1
Capillarity at the Nanoscale: An AFM View
F. Mugele*, T. Becker, R. Nikopoulos, M. Kohonen, and S. Herminghaus
Universität Ulm, Abteilung Angewandte Physik, D

89069 Ulm, Germany
Abstract
We have used Atomic Force Microscopy (AFM) to image liquid droplets
on solid
substrates. The technique is applied to determine the contact line tension. Compared
to conventional optical contact angle measurements, the AFM extends the range of
accessible drop sizes by three orders of magnitude. We analyze the global shape
of the
droplets and the local profiles in the vicinity of the contact line. These two approaches
show that the optical measurement overestimates the line tension by approximately
four orders of magnitude.
Keywords: contact angle, wetting, line tension,
atomic force microscopy, Young
equation, interface potential
Journal of Adhesion Science
Technology
16
, 951 (2002)
*corresponding author. Electronic address: frieder.mugele@physik.uni

ulm.de;
phone: ++49 731 502 2931; fax: ++49 731 502 2958.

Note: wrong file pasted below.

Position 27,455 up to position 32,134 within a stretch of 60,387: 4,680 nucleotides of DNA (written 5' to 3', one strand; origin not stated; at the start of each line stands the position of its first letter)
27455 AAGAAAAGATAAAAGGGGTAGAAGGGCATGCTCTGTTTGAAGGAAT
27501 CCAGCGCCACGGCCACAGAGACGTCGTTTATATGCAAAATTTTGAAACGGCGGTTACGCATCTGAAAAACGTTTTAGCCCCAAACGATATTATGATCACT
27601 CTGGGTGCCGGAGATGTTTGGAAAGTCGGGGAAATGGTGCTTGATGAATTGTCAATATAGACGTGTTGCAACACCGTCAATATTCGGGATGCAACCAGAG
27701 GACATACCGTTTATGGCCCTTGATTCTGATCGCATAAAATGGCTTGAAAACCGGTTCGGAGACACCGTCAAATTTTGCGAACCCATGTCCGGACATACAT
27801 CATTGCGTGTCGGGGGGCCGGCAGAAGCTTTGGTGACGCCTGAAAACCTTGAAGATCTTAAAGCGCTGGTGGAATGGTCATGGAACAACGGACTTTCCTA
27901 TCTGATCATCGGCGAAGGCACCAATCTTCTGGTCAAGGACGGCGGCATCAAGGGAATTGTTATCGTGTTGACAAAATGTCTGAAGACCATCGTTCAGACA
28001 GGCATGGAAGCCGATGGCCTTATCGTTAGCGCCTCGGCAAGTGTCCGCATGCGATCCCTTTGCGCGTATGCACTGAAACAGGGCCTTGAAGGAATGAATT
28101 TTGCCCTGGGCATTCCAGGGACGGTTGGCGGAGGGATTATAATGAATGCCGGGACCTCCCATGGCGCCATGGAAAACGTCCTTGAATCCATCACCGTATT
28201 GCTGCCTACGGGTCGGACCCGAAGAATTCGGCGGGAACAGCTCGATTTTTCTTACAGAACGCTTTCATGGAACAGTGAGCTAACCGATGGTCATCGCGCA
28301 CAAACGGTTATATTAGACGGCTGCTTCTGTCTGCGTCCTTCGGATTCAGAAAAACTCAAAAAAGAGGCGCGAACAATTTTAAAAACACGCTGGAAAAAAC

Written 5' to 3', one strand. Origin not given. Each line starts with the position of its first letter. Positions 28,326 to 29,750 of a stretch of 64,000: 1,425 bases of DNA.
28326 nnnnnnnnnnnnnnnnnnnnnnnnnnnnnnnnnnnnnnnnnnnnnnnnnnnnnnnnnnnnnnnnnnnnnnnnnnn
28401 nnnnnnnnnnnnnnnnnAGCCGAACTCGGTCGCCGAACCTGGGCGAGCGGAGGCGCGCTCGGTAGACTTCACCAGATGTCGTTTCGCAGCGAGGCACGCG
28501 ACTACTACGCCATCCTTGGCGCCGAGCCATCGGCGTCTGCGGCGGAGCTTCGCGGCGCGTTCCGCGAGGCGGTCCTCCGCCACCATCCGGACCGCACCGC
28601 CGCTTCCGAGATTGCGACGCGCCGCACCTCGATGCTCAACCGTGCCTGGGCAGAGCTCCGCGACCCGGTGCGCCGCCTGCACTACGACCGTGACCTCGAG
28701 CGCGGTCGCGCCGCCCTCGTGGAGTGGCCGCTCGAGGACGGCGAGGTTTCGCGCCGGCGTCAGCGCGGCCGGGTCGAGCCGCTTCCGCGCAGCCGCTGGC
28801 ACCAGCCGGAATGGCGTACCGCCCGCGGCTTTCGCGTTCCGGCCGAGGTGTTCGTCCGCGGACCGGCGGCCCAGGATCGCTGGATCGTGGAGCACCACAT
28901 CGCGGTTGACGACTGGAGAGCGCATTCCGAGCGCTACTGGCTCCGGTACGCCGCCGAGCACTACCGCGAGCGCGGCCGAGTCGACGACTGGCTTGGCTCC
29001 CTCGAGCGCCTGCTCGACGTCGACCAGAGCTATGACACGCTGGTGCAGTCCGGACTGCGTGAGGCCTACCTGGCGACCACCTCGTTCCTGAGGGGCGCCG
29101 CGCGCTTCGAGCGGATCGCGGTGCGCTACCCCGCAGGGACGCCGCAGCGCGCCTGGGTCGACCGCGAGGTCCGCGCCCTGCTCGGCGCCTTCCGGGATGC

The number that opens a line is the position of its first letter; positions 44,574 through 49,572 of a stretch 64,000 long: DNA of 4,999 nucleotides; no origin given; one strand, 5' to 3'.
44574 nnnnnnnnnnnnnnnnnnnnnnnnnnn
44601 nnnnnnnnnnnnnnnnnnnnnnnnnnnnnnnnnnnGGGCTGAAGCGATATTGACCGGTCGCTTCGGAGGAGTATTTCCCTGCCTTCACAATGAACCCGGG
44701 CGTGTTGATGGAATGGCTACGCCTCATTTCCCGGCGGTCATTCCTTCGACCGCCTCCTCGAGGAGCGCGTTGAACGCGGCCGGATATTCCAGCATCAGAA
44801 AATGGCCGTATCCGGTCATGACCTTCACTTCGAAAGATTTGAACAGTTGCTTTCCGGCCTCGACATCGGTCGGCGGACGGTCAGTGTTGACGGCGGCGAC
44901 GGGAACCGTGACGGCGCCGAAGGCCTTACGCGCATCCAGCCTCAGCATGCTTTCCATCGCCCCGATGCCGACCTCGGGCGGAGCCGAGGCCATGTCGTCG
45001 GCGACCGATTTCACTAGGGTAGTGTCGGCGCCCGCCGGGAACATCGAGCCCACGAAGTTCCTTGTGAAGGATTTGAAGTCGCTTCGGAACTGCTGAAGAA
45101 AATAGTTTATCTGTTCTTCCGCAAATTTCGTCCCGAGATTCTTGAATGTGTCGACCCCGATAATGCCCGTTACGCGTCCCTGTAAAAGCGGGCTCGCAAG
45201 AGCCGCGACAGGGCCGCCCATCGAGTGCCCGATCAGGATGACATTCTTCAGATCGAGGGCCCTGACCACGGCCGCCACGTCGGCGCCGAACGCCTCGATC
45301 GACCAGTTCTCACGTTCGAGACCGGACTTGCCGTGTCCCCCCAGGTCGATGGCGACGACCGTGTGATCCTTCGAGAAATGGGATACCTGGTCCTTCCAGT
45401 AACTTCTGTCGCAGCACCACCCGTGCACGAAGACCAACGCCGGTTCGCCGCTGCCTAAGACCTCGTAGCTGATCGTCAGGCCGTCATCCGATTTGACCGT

2
In
troduction
Since its invention in 1985 [
1
], the atomic force microscopy (AFM) in a variety of
operation modes (contact mode, non

contact mode, tapping mode, scanning
polarization force microscopy) has become one of the most widely used experimental
tools i
n surface physics or surface chemistry laboratories. Its unique lateral resolution
has been used for characterization of surfaces in real space down to the atomic scale.
In the context of adhesion and wetting, it is mainly used to measure forces, to measur
e
the surface topography, and to characterize the quality and chemical composition of
substrates with specifically tailored wetting properties. Two specific operation modes
of AFM, namely scanning polarization force microscopy (SPFM) [
2
] and tapping
mode [
3
,
4
], have been applied successfully to image not only the substrates, but also
the topography of partially wetting liquid nanostructures. Both techniques have
revealed details about the molecular forces governing the equilibrium shapes as well
as the ads
orption and spreading of liquids on a scale that was not amenable to
conventional optical techniques.
One of the most heavily debated questions in the field of wetting deals with the
influence of molecular and interfacial forces on the equilibrium contact
angle
of a
liquid droplet with a finite base radius
R
[
5
,
6
]. The influence of the interfacial forces
translates into an excess free energy of the three phase contact line, the line tension
,
which was calculated to be on the order of
10

12
to
10

10
J/
m
[
7
,
8
,
9
]. In the presence
of a finite line tension, the contact angle of a liquid droplet depends on its size. In a